Saturday morning started at Executive Park for a little training about pulling on the leash. Or rather, to not pull on the leash. With my Fibromyalgia it can be hard to walk the dogs, but especially if they are pulling on the leash. I have my clicker, I have my treats, I have a dog whining to get out of the car. So, what method will I train with? Every time the dogs pull on the leash say "Uh-Oh" and turn to walk the other direction. The theory is that soon the dogs will realize they are getting nowhere and quit pulling. Here's how that works with my dogs. Since the dogs are on a tandem leash, Bradley is just like a passenger in a car. Just along for the ride, not paying attention to where we're going. Just being pulled around by Brodie. Brodie on the other hand is a work horse. As soon as we pull up in the car he sees the sidewalk and knows that is our course. His job is to get around and across the finish line. That is the goal. So we're off. First of all, it's not that easy to just turn around and change directions when you're dogs in combination weigh over 130 pounds. So it's "Uh-Oh." Plant both feet on the ground and hold on to stop them. Then "let's go this way", turning directions. Repeat five hundred times. They don't seem to be getting it. We're just spinning circles. I do realize this is a very distracting place to train since there is the water, the swans, dead fish on the edge of the sidewalk, the interstate noise in the background. But at least I'm at the park and not pacing back and forth in front of someone's house while they call the cops on us. We get about 2 feet further every time we come back because that's where the new smells are. Then we turn around. This is ridiculous. Bradley has no clue what's going on, but then again he doesn't pull anyway. He gets bored and starts picking up sticks to eat as we walk. Brodie is like a GPS, recalculating every time we turn around, reprogramming a new route to the destination. After about an hour, we finally make it to the bridge, almost half way around. I have to take a break because my hands are hurting from the leash. I decide to take a picture of my boys. You can see the difference in them. Bradley is hanging out. Brodie is looking at the course waiting to get back to work. Even the swans don't disturb Brodie as we make our way over the next hill. I think this picture is the male trying to intimidate us. The swans didn't care about us until we got to this side and now they follow us. We're all tired and my hands hurt so we've got to make it back to the car. So I change my method. Instead of turning around when they pull, I just stop and wait for there to be some slack in the leashes. We eventually get back to the car and head home. Bradley is exhausted. But that was just a warm up for Brodie. So we play fetch in the backyard. The AT&T guy is in the yard behind us, where the pit bull lives. Her owners never come outside so when we lose balls over there, we don't get them back. But I persuade him to throw us some. We get a total of 3. Then since all the snow has melted we go behind the back fence to the wooded area to see if we can find any. We don't, but it's still fun running through the brush. And here's a great success, A FIRST TIME. As I'm throwing all the balls back to the porch, Bradley runs after one and brings it back. This is the first time he has fetched a ball of his own volition and seemed to enjoy it. So after lots of praise, I throw it again. Success! Bradley continues to fetch the ball. I can't believe this! The retriever that I thought was broken. I hope that he will continue and learn to love fetching. After two hours of doggie adventure we are going inside to rest.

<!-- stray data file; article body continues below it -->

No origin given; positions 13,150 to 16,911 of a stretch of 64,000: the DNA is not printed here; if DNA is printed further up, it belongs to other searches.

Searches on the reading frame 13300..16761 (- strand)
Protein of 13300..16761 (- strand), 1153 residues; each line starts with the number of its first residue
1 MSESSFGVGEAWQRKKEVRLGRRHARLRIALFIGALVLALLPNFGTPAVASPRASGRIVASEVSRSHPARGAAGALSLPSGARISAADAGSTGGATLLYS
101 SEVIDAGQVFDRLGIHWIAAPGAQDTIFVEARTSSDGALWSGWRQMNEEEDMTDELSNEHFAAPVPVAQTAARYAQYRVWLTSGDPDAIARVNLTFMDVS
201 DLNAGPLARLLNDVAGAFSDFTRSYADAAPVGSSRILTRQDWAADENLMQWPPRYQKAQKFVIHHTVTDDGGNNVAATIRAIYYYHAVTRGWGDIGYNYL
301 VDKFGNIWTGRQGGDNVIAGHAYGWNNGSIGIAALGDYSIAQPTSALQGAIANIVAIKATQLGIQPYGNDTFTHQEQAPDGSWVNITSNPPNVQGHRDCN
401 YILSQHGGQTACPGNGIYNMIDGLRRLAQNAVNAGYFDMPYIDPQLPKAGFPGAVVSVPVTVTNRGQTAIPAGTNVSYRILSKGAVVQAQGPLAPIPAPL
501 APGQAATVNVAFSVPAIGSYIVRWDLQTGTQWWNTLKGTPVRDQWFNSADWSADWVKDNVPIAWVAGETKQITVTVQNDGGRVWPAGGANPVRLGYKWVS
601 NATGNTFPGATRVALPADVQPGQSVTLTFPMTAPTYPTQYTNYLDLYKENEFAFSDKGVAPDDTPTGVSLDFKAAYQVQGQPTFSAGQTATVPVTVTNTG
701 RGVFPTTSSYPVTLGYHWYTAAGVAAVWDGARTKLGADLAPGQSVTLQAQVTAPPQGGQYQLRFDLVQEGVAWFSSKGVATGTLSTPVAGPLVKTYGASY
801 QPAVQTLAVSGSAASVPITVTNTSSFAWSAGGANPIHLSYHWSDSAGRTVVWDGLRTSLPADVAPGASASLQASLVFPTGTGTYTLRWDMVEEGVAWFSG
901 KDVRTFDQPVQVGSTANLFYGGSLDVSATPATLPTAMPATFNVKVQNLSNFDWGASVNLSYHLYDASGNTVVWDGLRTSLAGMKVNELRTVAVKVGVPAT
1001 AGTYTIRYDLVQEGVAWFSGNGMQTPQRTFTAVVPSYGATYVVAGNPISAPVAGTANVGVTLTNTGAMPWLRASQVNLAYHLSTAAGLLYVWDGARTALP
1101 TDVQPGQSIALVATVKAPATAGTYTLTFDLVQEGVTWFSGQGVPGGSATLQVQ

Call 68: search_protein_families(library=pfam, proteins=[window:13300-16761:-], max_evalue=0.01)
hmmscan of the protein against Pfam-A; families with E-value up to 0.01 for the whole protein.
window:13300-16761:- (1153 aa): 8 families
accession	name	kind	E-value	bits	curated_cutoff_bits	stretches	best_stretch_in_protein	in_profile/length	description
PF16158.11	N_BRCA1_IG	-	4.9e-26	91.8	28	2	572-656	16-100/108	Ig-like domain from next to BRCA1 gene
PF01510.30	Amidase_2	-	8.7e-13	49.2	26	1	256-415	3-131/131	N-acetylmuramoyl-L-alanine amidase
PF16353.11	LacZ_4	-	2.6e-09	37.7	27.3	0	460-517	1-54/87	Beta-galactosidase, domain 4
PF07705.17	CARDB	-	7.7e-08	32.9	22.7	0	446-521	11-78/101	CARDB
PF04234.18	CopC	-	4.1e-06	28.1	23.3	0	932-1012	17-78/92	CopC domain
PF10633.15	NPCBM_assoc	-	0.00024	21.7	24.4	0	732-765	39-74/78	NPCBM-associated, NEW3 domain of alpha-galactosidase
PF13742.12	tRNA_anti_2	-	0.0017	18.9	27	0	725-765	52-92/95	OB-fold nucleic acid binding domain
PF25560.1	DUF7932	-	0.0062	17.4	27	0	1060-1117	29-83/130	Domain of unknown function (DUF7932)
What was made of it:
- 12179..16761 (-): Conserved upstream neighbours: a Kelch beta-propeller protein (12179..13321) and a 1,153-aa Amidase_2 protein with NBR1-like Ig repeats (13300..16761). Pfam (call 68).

This is a dog's life.